Kathy Dimaline is a Real Estate Broker for RE/MAX Grey Bruce Realty Inc.  The comments on this Blog are the opinions, only, of Kathy Dimaline and do not constitute any legal advice or legal opinion and does not represent the interests or opinions of RE/MAX Grey Bruce Realty Inc., brokerage.

 

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Secret Weapon–Bruce County Mapping

 

Looking for property on the Bruce Peninsula or other parts of Bruce County? Here’s a great tool to help you find out a lot of information on the property or properties you are interested in.

Bruce County Mapping is available to the general public. This program will provide you with the following major information: Lot size, legal description, property boundaries (not to be considered to be accurate), location, assessment information, tax information, satellite view, zoning, UTM co-ordinates…and much more. I’ll share what I know with you here…play with it and you will find it has many other uses.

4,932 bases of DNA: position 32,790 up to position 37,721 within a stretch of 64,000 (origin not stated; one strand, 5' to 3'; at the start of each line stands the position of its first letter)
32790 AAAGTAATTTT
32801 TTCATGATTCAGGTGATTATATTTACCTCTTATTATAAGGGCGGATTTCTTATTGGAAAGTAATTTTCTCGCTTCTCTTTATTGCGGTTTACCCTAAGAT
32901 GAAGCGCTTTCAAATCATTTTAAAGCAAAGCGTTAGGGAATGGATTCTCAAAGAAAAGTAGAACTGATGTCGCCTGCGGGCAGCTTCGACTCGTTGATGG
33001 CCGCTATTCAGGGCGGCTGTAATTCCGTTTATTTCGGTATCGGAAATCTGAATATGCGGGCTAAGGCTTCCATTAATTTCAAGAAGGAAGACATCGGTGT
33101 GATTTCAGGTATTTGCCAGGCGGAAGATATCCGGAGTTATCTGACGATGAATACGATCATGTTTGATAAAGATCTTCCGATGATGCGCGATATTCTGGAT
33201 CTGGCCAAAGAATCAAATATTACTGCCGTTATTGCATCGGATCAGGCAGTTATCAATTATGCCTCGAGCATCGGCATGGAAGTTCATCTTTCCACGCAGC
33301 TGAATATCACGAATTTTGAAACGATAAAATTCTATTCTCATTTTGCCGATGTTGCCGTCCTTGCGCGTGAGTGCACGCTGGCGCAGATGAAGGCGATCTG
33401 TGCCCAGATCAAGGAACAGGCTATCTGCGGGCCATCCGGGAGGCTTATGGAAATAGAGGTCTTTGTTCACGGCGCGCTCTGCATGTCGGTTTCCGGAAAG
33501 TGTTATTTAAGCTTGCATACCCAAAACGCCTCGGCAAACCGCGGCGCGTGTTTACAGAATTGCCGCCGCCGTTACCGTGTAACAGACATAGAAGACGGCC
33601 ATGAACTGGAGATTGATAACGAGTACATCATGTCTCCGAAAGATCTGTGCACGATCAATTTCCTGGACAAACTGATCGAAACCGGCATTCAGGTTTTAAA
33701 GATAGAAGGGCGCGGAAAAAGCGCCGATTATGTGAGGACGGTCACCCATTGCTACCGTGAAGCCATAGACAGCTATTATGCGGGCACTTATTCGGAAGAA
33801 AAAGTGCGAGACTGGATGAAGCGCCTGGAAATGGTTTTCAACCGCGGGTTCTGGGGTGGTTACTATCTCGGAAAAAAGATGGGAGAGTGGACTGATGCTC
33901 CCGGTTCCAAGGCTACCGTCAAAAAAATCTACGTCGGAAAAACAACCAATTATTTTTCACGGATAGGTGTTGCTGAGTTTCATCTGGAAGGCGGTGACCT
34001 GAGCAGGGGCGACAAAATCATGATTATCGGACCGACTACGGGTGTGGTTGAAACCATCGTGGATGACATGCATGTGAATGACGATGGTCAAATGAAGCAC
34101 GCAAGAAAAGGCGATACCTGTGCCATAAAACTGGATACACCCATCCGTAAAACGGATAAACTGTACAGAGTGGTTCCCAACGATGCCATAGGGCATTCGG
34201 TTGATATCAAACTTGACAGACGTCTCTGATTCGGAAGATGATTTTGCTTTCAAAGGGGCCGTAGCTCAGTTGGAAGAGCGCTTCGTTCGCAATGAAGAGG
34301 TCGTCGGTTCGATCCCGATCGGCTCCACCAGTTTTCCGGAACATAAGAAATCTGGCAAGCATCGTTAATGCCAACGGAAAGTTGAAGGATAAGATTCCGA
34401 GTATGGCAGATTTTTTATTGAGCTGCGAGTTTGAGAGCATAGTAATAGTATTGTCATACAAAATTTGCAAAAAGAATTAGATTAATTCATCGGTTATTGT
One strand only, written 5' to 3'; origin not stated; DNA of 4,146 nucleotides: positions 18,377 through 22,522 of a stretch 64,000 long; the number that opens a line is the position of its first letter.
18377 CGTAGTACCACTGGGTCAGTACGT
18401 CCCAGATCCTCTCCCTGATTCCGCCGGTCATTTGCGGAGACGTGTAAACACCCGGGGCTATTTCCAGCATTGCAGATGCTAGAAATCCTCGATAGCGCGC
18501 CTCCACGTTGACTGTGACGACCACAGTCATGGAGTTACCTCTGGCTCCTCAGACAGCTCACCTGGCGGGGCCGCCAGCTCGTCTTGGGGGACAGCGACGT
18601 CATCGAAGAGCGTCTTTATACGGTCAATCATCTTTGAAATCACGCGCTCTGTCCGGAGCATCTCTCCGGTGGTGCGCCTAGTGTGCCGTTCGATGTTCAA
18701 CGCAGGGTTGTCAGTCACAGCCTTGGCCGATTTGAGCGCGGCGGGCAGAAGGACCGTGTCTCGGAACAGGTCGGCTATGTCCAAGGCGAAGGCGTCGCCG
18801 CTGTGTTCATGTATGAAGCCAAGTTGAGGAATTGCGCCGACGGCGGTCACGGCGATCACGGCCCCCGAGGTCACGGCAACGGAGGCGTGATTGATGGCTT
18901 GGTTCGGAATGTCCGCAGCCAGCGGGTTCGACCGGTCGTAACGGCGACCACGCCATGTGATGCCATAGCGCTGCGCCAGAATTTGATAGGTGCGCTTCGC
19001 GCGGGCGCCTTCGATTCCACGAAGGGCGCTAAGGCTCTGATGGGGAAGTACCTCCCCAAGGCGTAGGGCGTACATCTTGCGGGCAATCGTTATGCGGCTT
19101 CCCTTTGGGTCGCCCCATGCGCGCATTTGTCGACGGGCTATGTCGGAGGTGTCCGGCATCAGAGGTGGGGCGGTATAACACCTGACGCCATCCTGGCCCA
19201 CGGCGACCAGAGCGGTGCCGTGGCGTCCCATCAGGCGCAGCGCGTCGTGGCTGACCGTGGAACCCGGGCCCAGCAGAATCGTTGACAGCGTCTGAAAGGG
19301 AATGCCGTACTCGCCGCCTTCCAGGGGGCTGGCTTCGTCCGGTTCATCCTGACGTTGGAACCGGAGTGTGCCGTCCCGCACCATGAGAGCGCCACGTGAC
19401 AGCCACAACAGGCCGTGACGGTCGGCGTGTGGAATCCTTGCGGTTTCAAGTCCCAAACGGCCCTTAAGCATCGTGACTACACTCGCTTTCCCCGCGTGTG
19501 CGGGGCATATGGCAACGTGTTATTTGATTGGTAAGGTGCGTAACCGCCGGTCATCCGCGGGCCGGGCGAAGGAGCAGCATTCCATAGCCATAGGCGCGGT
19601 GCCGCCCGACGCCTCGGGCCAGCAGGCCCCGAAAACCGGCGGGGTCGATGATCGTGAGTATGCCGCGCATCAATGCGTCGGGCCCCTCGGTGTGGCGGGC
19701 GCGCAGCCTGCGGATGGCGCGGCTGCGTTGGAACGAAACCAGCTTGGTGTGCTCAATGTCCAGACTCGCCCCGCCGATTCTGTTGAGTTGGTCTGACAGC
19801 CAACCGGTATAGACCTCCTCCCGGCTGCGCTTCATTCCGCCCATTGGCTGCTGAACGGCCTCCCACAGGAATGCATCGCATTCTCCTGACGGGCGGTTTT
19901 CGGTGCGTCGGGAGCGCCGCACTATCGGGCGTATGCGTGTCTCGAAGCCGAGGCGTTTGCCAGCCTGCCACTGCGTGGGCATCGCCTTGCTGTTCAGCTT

Basics:

Go to: www.brucecounty.on.ca   (you can see the larger version of the images below by clicking on them)

Click Photo to go to Website

Click Photo to go to Website

 

 

Click on: Interactive Maps Tab, Click on “Go to the Page…”

 

 

 

Click on Photo to go to Website

Click on Photo to go to Website

 

 

Click on: The Pink Map (you may want to bookmark this page)

 

 

BruceCounty3

Click on:  Query, in drop down box chose “Properties by”, then chose whether you want to use the address or the roll number (MLS #)

 

 

BruceCounty4

Click on:  The Red Civic Address or Roll Number, on the right hand side of your screen

 

 

BruceCounty6From this, you will be taken to the actual property which will be outlined in red on the map.

 

 

 

BruceCounty5

You will also receive a box with the property data…which includes Civic address (if there is one), roll number, legal description, assessment, property taxes, and property size.